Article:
If you require any help with this, the team here at Freehold Sale are available to assist you. As ground rent investors, we understand which terms need to be included in a lease in order for a property development to be lucrative for both you as the developer and for a ground rent buyer.
We will provide you with expert guidance, tailored to the needs of both you and your development. This will ensure that you achieve the highest saleability of both the flats and the ground rent, so that ultimately you receive the maximum return on your investment, whilst ensuring that the leases contain fair and non-onerous terms for leaseholders.
Selling ground rents
Once you’ve managed to sell the leases in your development, you’re in a good position to start selling the ground rents. There is a range of selling routes that you could take including auction houses, private investors and specialist ground rent buyers. Each will vary in the time scales for the sale to complete, fees and charges, service level and of course, the valuation and capital that you receive from selling the ground rents.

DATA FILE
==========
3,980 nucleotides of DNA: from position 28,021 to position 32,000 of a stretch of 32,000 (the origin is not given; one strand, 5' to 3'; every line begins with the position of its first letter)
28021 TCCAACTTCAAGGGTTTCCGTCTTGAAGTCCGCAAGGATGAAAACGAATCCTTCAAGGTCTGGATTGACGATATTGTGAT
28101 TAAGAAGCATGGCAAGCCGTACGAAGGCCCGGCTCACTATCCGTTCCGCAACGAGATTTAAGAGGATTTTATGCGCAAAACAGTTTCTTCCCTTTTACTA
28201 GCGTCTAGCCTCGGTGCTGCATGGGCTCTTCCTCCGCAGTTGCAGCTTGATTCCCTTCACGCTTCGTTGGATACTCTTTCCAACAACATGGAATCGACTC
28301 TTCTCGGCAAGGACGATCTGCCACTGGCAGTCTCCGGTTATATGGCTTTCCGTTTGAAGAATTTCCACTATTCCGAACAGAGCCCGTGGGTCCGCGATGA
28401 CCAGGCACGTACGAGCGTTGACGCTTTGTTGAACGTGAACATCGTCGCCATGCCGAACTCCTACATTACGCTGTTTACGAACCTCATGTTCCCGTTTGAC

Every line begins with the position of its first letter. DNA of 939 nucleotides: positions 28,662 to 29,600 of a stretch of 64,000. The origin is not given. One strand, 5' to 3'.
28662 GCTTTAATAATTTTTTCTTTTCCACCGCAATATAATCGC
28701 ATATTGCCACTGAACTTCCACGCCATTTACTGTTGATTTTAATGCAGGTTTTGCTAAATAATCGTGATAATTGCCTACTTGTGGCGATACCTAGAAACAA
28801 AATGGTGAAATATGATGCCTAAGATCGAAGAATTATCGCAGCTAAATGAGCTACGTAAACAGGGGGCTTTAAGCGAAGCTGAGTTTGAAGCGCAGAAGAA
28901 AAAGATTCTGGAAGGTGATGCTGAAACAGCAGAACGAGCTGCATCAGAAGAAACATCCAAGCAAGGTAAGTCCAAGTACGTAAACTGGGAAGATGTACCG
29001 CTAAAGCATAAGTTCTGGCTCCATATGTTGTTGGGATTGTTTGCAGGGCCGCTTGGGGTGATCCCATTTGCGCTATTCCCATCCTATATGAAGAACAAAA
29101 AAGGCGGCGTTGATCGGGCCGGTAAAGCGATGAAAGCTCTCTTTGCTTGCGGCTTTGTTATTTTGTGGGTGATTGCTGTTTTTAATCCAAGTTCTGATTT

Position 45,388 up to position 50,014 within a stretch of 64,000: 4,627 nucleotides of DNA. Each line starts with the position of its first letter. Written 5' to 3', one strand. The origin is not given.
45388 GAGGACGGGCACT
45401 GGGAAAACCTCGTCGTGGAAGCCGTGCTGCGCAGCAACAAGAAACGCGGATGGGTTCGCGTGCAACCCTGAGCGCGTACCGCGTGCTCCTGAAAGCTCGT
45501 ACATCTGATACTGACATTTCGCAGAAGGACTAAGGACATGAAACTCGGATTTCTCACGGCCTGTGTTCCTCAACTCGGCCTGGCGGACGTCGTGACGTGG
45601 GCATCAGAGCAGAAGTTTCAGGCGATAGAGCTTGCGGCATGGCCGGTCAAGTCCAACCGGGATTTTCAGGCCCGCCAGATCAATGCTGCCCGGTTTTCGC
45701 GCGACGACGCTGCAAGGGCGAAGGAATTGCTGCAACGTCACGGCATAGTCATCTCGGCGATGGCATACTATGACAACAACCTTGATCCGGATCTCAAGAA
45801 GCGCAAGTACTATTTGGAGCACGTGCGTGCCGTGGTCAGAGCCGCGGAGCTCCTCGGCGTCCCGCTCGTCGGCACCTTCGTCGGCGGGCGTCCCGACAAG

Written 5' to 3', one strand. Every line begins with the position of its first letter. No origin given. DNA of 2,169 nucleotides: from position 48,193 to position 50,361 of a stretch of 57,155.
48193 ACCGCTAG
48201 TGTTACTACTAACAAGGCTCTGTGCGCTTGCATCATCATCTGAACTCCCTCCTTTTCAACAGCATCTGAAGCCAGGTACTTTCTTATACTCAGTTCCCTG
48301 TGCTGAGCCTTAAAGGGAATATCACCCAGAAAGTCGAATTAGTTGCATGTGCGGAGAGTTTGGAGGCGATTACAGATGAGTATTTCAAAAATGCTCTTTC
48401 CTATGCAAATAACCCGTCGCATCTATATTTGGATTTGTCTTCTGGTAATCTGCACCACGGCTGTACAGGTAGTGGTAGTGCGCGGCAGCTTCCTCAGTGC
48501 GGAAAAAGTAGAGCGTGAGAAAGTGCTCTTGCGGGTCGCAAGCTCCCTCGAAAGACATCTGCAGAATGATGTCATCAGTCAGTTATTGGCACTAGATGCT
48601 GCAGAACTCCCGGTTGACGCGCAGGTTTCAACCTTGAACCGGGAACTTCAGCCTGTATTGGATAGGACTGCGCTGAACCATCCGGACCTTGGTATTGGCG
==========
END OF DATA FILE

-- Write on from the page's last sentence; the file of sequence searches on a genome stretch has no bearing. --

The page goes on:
With so many differences, it’s advisable to do your own research to discover which selling avenue will be the most beneficial for you. However, one important step to take before approaching any buyer is to have your ground rents valued. This will provide you with a figure that you can use to compare the potential return from the different selling avenues or any capital offers from buyers.
How to value ground rents
Ground rents are valued based on a number of key factors, most of which will be found in the lease documents for each property. These can include but are not limited to:
- The ground rent payable
- The terms of each lease
- The location of the ground rents